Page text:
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There's one thing that bugs me in the page on modifier reform, and that's the syntax for specifying when to match.

and I quote:

A modifier that starts with a number causes the pattern to match that many times. It may only be used outside the regex. It may not be bundled, because ordinals are distinguished from cardinals. That is, how it treats those multiple matches depends on the next character. If you say

s:3x /foo/bar/

then it changes the first 3 instances. But if you say

s:3rd /foo/bar/

it changes only the 3rd instance. You can say

s:1st /foo/bar/

I love the concept, but I'm not too keen on the use of 1st, 2nd, 3rd, 4th... I think it's just a bit too clever for its own good. Wearing my programmer's hat, I would rather see a more generic method. Here, 1, 2 and 3 are exceptions. It's not until 4 that the pattern repeats. Wearing my linguist's hat, at least for the only other language I feel qualified to speak for, French, the pattern is simpler: 1er, 2eme, 3eme... (accents and gender notwithstanding). So by some unit of measure, the chosen syntax is more difficult than it could be.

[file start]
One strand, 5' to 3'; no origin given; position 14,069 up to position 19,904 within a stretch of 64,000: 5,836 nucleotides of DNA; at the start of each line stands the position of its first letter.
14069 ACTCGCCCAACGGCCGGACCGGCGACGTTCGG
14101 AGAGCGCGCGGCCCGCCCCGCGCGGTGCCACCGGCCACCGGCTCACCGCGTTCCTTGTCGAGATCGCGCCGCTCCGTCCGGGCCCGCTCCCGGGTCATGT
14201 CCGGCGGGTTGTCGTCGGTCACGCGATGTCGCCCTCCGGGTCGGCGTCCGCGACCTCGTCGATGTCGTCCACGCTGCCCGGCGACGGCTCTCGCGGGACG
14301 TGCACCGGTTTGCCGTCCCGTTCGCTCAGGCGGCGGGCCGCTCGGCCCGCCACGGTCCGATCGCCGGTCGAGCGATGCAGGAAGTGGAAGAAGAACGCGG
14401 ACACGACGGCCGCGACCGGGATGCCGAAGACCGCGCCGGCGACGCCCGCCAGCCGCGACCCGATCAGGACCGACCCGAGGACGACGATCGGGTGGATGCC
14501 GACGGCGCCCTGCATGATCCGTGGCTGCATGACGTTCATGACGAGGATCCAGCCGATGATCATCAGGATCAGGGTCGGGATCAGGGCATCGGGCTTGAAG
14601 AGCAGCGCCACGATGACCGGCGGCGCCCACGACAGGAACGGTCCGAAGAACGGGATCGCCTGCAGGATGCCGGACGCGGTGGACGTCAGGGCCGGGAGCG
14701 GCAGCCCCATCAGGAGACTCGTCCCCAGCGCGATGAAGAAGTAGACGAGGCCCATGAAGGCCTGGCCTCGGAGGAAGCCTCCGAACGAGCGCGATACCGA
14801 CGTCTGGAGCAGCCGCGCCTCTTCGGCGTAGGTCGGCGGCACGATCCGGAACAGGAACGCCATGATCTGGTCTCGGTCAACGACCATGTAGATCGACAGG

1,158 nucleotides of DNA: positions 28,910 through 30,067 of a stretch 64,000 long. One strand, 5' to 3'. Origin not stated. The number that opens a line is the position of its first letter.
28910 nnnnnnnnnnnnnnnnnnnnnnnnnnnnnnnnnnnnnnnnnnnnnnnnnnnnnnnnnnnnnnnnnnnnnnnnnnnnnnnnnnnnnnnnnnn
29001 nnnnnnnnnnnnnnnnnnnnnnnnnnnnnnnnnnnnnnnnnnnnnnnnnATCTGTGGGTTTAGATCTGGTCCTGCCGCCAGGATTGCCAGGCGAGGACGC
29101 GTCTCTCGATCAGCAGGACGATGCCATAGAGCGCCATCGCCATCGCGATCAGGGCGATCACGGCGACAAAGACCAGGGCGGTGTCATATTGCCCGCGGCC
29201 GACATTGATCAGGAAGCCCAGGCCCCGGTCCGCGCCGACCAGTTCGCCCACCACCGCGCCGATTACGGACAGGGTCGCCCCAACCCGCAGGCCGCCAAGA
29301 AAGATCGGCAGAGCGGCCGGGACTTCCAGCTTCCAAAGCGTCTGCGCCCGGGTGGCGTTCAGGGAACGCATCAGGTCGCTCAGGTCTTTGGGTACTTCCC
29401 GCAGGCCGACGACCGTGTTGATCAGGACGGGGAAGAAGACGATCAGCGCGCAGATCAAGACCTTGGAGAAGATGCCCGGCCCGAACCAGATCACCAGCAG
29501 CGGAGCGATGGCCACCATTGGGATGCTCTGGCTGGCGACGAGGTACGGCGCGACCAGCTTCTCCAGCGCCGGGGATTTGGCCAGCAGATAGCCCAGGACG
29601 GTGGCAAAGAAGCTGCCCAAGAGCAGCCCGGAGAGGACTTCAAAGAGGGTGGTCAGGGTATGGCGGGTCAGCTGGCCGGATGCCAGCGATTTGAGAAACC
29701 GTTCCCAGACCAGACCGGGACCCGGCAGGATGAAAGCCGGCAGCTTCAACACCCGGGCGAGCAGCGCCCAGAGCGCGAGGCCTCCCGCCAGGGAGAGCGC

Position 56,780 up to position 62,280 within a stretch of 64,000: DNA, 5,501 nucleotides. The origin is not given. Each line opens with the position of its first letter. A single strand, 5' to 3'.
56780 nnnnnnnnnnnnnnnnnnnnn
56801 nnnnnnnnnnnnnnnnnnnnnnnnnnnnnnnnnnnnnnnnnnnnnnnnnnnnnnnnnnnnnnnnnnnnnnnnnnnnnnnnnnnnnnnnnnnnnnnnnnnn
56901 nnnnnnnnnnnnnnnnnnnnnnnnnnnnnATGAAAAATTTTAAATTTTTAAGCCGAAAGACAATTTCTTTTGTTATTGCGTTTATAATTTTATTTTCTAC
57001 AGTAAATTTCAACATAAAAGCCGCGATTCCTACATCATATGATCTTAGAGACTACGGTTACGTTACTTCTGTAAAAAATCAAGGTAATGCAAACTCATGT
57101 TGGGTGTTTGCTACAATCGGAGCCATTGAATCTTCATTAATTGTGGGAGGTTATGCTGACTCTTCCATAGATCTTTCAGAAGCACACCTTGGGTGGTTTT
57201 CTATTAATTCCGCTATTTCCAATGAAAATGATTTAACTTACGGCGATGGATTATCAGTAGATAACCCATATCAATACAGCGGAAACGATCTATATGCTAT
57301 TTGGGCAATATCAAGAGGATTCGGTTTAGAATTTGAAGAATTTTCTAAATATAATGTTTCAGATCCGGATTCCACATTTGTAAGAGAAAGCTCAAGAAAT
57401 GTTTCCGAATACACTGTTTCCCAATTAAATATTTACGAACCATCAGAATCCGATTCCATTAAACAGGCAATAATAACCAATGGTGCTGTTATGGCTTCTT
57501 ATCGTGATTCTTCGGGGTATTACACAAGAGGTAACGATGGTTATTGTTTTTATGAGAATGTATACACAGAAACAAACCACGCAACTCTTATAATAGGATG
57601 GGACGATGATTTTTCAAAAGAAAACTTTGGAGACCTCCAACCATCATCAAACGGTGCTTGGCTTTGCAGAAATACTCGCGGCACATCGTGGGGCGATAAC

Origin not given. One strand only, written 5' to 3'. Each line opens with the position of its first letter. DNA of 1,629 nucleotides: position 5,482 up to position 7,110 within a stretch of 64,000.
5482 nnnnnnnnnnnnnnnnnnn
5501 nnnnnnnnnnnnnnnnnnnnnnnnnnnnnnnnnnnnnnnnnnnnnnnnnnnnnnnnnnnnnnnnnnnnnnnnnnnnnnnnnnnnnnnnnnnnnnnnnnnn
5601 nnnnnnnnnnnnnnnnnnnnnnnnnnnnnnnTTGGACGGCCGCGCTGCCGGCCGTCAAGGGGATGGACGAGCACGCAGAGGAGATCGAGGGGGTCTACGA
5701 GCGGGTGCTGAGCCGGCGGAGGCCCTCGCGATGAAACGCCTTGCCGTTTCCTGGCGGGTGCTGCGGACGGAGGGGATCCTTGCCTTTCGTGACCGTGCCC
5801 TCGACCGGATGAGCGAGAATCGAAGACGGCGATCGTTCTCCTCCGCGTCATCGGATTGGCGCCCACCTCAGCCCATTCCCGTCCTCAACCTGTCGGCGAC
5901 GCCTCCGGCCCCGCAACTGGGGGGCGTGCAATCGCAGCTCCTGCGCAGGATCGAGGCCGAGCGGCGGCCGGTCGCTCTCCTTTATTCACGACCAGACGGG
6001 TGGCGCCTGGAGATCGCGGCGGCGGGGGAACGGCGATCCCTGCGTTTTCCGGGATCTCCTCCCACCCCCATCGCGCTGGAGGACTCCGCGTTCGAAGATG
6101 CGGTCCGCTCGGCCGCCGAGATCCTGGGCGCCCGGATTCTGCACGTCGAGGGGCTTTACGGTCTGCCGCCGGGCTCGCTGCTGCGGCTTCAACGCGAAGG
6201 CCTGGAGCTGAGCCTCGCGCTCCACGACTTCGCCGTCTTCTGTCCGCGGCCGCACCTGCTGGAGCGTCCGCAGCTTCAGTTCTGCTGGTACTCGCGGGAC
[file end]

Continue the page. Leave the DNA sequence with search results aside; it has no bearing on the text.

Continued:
Knowing the shorthand for cardinals is not one of the simpler things foreign students learn about in English, thus non-English speakers are at more of a disadvantage than for other keywords such as die, split, rename... at least you can find those in a dictionary.

A more linguistically neutral approach would be to use n: 1n, 2n, 3n. It looks more mathematical and ties in with "to the nth degree" thereby retaining some notion of cardinality.

Ok, I admit this is a minor nit, but I did find it quite jarring when I read the Apocalypse.

print@_{sort keys %_},$/if%_=split//,'= & *a?b:e\f/h^h!j+n,o@o;r$s-t%t#u'

In reply to Re: Apocalypse 5 and regexes (modifier reform) by grinder
in thread Apocalypse 5 and regexes by c-era

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